Web Offers Privacy And Personalized Services
April 30, 2001
While the private sector is developing innovative products and voluntary standards to meet the privacy concerns of consumers in e-commerce, experts say government actions pose a greater threat to personal privacy. Legislation to regulate privacy on the Internet may stifle competitive innovations, while leaving the government free to roam.
Two dynamic Internet software industries are emerging. One is data-mining, which produces software to analyze Internet consumer behavior and preferences. The other is privacy software, which stops individual information from being collected and analyzed.
Information collection is accomplished primarily with "cookies," little data files saved to an Internet user's computer when the user visits a Web site. Cookies store information about the sites the consumer visits, and allow sites to tailor their offers based on that information.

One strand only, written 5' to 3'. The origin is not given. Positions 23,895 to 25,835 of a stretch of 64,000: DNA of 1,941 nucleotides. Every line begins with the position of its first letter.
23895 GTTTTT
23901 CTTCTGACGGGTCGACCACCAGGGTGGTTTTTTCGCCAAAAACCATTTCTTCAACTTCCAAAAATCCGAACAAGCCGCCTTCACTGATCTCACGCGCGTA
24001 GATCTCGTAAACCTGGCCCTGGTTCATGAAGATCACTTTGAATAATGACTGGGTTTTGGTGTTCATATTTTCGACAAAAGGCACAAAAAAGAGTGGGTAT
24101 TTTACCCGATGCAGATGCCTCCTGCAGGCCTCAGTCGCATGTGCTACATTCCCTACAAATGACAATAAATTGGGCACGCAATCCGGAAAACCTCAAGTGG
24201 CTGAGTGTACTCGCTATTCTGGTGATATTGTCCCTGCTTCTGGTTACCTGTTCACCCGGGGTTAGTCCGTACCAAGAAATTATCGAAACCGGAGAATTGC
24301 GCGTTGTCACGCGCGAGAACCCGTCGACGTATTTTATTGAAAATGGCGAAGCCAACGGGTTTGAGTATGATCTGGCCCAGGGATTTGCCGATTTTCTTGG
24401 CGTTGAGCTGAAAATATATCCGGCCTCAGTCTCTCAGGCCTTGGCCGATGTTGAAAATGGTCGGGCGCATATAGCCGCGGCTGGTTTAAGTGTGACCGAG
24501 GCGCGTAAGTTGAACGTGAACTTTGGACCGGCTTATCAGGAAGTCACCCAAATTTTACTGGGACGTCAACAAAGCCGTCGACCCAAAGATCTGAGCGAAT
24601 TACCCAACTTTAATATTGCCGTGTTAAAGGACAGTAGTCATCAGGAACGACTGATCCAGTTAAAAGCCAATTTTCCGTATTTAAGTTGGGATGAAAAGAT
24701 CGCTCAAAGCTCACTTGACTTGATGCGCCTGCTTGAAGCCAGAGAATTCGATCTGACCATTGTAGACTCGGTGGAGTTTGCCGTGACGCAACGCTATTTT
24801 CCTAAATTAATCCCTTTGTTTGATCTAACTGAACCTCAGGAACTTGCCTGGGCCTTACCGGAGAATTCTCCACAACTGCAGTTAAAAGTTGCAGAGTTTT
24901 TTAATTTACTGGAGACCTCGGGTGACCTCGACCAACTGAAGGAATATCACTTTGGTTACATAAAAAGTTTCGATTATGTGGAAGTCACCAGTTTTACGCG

- For instance, return visitors to the Amazon.com Web site see books recommended based on past books they have considered or purchased.
- Netflix.com software remembers which movies have been rented by its customers, and suggests movies its software determines users might enjoy.
- Analytics, e-marketing and personalization software enable firms to identify consumers' traits and adapt their Web sites to their interests and preferences.
By contrast, when U.S. inspectors general began auditing government Web sites, they found dozens of violations of administration privacy policies. And despite detailed privacy regulations in the European Union, the Wall Street Journal notes that "Internet users' privacy is better protected in the U.S. than in Europe, despite the raft of privacy regulations that have been approved by the European Commission over the past five years."
Furthermore, "The U.S. model of voluntary self-regulation of the use of private data collection online appears to work better."
Source: Gregory F. Rehmke (Foundation for Economic Education), "The Evolving Technologies of Internet Privacy," Policy Backgrounder No. 156, April 27, 2001, National Center for Policy Analysis.
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